Still no president for Nepal
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Members of the Nepal Assembly failed to elect the country's first president, thus prolonging the weeks of political deadlock that have followed the abolition of the Himalayan monarchy.
Lawmakers in Nepal on Saturday failed to elect the country's first president and end weeks of political deadlock following the abolition of the Himalayan monarchy, officials said.
The selection of the country's first post-royal head of state would have paved the way for Nepal's Maoists, who hold the most seats in a recently elected assembly but do not have a majority, to form a government.
But no candidate won the 298 votes necessary in a secret ballot in the country's constitutional assembly, according to figures provided by the legislative body.
The candidate with the biggest number was Ram Baran Yadav, who won 283 votes, according to a statement provided by the assembly.
Republican Ramraja Prasad Singh, the candidate backed by the Maoists though not a member of the party, won 270 votes, the statement said.
A third candidate won no votes, leaving the two others to battle it out for the largely ceremonial post again next week in a fresh vote.
"Since no candidate gathered a simple majority for the presidential post, repolling will take place on Monday morning at 8:00 am (0215 GMT)," Kul Bahadur Gurung, who chairs the assembly, announced late Saturday.
Both candidates who secured votes are ethnic Mahadhesis who hail from the troubled lowland area bordering India known as the Terai, where demands for an autonomous federal state have seen frequent deadly clashes.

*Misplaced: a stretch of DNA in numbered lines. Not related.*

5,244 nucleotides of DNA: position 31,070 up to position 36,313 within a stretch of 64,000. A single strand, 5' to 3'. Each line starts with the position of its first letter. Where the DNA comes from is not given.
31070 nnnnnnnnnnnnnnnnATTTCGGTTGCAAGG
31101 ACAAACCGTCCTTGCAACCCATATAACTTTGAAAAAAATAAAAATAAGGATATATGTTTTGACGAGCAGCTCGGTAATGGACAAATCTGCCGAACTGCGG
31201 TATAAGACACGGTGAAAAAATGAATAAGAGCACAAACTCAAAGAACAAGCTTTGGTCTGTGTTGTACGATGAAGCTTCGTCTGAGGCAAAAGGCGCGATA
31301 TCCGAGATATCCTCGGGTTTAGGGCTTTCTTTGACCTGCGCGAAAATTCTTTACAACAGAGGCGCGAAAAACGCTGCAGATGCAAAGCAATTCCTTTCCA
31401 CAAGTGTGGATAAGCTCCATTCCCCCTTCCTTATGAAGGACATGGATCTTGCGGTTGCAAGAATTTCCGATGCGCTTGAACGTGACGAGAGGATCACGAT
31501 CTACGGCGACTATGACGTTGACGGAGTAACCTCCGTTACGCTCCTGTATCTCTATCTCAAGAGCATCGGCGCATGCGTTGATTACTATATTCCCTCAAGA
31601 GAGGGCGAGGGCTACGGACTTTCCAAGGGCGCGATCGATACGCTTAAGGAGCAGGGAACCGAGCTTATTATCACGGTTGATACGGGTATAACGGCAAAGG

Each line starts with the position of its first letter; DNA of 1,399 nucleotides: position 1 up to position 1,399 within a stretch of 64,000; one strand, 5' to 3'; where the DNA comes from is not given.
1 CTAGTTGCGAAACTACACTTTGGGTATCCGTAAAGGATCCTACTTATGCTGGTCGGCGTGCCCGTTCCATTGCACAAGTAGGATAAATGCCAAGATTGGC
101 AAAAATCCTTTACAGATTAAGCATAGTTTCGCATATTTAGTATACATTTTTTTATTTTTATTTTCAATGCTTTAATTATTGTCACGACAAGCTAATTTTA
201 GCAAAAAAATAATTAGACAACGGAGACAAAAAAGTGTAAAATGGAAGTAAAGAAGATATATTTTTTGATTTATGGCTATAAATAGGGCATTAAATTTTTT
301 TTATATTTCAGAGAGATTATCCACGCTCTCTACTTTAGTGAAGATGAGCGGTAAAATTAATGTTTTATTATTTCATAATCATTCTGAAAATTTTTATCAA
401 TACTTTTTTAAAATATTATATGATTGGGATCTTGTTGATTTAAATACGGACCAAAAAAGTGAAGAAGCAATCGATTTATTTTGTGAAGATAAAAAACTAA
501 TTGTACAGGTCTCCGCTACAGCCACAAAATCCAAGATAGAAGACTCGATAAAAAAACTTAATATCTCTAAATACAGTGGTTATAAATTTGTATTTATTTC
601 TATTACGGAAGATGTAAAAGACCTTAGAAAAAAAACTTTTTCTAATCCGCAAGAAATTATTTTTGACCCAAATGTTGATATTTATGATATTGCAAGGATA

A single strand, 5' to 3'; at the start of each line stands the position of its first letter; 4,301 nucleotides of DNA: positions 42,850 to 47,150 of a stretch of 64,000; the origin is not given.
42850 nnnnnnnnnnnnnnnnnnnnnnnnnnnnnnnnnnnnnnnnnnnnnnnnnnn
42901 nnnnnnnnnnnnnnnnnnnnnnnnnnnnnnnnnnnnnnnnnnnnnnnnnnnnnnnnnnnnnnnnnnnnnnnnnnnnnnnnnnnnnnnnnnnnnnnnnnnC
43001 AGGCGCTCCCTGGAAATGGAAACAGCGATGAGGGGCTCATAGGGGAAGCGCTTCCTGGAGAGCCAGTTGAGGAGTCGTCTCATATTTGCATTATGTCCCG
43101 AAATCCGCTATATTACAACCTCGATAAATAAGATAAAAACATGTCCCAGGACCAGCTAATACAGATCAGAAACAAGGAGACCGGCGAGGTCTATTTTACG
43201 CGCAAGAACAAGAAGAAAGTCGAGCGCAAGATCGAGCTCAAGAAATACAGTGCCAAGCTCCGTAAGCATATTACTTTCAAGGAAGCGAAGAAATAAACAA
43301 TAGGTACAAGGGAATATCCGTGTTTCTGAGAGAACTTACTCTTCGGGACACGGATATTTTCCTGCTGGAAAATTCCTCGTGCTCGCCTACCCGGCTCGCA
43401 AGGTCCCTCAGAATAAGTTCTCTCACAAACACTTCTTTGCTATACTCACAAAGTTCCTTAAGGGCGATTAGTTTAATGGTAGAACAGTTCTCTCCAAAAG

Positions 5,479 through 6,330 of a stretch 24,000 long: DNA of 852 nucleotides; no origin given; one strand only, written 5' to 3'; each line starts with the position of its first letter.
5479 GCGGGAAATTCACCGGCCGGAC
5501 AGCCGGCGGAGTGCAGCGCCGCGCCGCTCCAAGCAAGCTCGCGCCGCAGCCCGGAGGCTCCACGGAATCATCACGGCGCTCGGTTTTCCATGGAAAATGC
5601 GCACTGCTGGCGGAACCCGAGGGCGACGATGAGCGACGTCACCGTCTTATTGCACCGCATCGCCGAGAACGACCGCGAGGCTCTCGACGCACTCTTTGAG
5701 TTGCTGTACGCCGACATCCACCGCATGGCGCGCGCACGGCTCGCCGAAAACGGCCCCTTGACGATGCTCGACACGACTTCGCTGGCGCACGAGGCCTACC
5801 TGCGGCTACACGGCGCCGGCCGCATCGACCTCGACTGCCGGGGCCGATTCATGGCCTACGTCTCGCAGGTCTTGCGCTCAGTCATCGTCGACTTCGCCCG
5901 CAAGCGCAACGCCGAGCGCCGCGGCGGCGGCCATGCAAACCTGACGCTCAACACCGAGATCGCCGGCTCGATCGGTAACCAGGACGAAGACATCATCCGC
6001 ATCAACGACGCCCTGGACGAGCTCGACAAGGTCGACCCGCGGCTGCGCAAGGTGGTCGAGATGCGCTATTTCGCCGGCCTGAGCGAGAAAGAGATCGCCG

Singh, who was arrested two decades ago for throwing small bombs at parliament and the palace as part of an anti-royal protest, was earlier pegged as the favourite by political analysts.
The country has been stuck in political limbo since the assembly, which will write a new constitution for Nepal, sacked unpopular king Gyanendra and abolished the 240-year-old Hindu monarchy in a landmark meeting on May 28.
Interim prime minister Girija Prasad Koirala has since resigned, but with no one in power to accept his resignation, the elderly centrist has lingered on as a weak caretaker.
The three main parties, who are also leading a two-year-old peace process that saw the Maoist rebels lay down their arms after a decade-long struggle for a republic, had hoped to select a president by consensus.
But political infighting led to a falling out and to Saturday's election.
The new president will take over some of the ceremonial duties previously performed by ousted autocratic king Gyanendra.
In the past seven weeks, as arguing continued over the symbolic post, Nepal has been largely ungoverned.
The Nepali fiscal year ended on July 15 without a new budget, although the assembly did approve a supplementary spending bill.
The country has lurched from strike to strike, over fuel prices, wages and working conditions.
But once a president is in place, that will pave the way for the formation of a government headed by a prime minister, most likely Maoist leader Prachanda -- whose group is still classed as a "terrorist" organisation by the United States.
"The president will accept the resignation of the (interim) prime minister and then the Maoists can form a government," explained Yubaraj Ghimire, editor of the Nepali-language news weekly Samay.